tincture,

trouble

therefore,

not,

it

And

our sea.

fixation,

just

as

they
has

a

body

has mathematically three dimensions. The distinction is
a mere subtlety. Later alchemists speak much of the
Elixir

at the

second

is

metals

is at

the

White and the
first

the

Elixir at the Red, yet the

in exaltation,

same time held

and so also the

Elixir of

to be the medicine of

men.

" Certain
According to the second recension
Gold
have
named
Chelidony, Karnech,
Philosophers
*

:

Geldum,

etc."

The Turbo. Philosophorum.

know
not

that

ancient

the

condescend

to

185

did

priests

wear

artificial

garments, whence, for purifying altars,
and lest they should introduce into

them anything

sordid or impure, they
tinged Kenckel with a Tyrian colour ;

but our

Tyrian

placed

which they
and treasuries,

colour,

in their altars

was more clean

and

fragrant

than

can be described by me, which also
extracted from our
red

has been

and most pure

sea,

which

is

sweet and

of a pleasant odour, and is neither
sordid nor impure in putrefaction.

And know ye that we have given
many names to it, which are all
true

an example of which,

for those

that possess understanding, is to be
traced in corn that is being ground.

For

after

grinding

it

another name, and after

passed through

the

is
it

sieve,

called

by

has been

and

the

various substances have been separated one from another, each of these

has

its

own name, and

mentally there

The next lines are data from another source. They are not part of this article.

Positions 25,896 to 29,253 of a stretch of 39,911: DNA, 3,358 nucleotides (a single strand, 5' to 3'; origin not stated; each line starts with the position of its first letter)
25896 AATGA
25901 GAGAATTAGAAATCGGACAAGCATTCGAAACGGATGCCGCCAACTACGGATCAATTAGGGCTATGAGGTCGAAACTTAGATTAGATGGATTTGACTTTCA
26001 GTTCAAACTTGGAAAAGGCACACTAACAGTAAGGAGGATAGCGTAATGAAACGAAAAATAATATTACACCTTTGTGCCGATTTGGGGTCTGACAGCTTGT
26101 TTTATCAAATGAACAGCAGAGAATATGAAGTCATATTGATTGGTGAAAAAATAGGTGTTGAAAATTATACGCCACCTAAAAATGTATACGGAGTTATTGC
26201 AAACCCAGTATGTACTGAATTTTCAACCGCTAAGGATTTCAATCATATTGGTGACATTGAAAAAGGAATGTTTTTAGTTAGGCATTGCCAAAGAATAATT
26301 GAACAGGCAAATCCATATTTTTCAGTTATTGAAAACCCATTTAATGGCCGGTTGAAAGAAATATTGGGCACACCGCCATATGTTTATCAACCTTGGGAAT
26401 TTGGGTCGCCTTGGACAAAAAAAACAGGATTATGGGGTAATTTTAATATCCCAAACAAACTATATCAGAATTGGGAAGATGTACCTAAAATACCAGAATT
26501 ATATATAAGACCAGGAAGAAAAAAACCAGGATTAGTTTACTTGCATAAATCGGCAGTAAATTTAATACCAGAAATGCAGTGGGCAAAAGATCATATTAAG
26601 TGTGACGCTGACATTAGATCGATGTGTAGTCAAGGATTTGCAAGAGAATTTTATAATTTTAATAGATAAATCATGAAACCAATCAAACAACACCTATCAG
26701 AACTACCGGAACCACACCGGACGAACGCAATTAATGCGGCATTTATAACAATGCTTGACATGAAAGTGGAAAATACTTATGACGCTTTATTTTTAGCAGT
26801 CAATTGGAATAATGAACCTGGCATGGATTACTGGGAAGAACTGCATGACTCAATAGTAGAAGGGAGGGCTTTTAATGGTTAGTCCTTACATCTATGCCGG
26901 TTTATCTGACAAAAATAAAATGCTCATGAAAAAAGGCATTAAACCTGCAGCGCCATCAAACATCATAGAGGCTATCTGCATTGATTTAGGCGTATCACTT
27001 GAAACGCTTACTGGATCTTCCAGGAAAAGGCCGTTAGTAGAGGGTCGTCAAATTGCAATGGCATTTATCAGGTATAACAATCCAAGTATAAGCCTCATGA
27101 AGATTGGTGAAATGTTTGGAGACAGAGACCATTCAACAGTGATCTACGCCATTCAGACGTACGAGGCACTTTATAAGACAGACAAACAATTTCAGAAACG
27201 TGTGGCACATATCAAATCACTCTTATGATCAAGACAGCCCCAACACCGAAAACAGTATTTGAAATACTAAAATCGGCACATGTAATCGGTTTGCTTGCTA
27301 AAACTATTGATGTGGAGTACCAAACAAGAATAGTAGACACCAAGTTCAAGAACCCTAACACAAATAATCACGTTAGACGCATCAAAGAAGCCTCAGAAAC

is

yet fundabut one name, to

The Turba Philosophorum.

186
wit,

corn,

many names
Thus we call the

from which

are distinguished.

purple in each grade of its regimen
by the name of its own colour.

The Sixty-Third Dictum.

PHILOSOPHUS*
terity

I

:

notify to pos-

male and
wherefore the envious have

that

female,
called

saith

nature

the

it

because

the

body

therein

arcanum

is

is

of

the

Magnesia,

most

O

great
all

Accordingly,
ye
seekers after this Art, place Magnesia

in

its

!

and

vessel,

Then, opening
find

shall

the

Cook

it

cook

after

whole

diligently

!

some days, ye
changed

into

be coagulated,
But, when
ye hear of the sea in the books of the
water.

further until

and contain

envious,

know

it

itself.

that they signify humour,

while by the basket they signify the
vessel, and by the medicines they

mean Nature, because
*

the

it

germinates

In the second recension, this speech

mouth of Rarson.

is

put into

The Turba Philosophorum.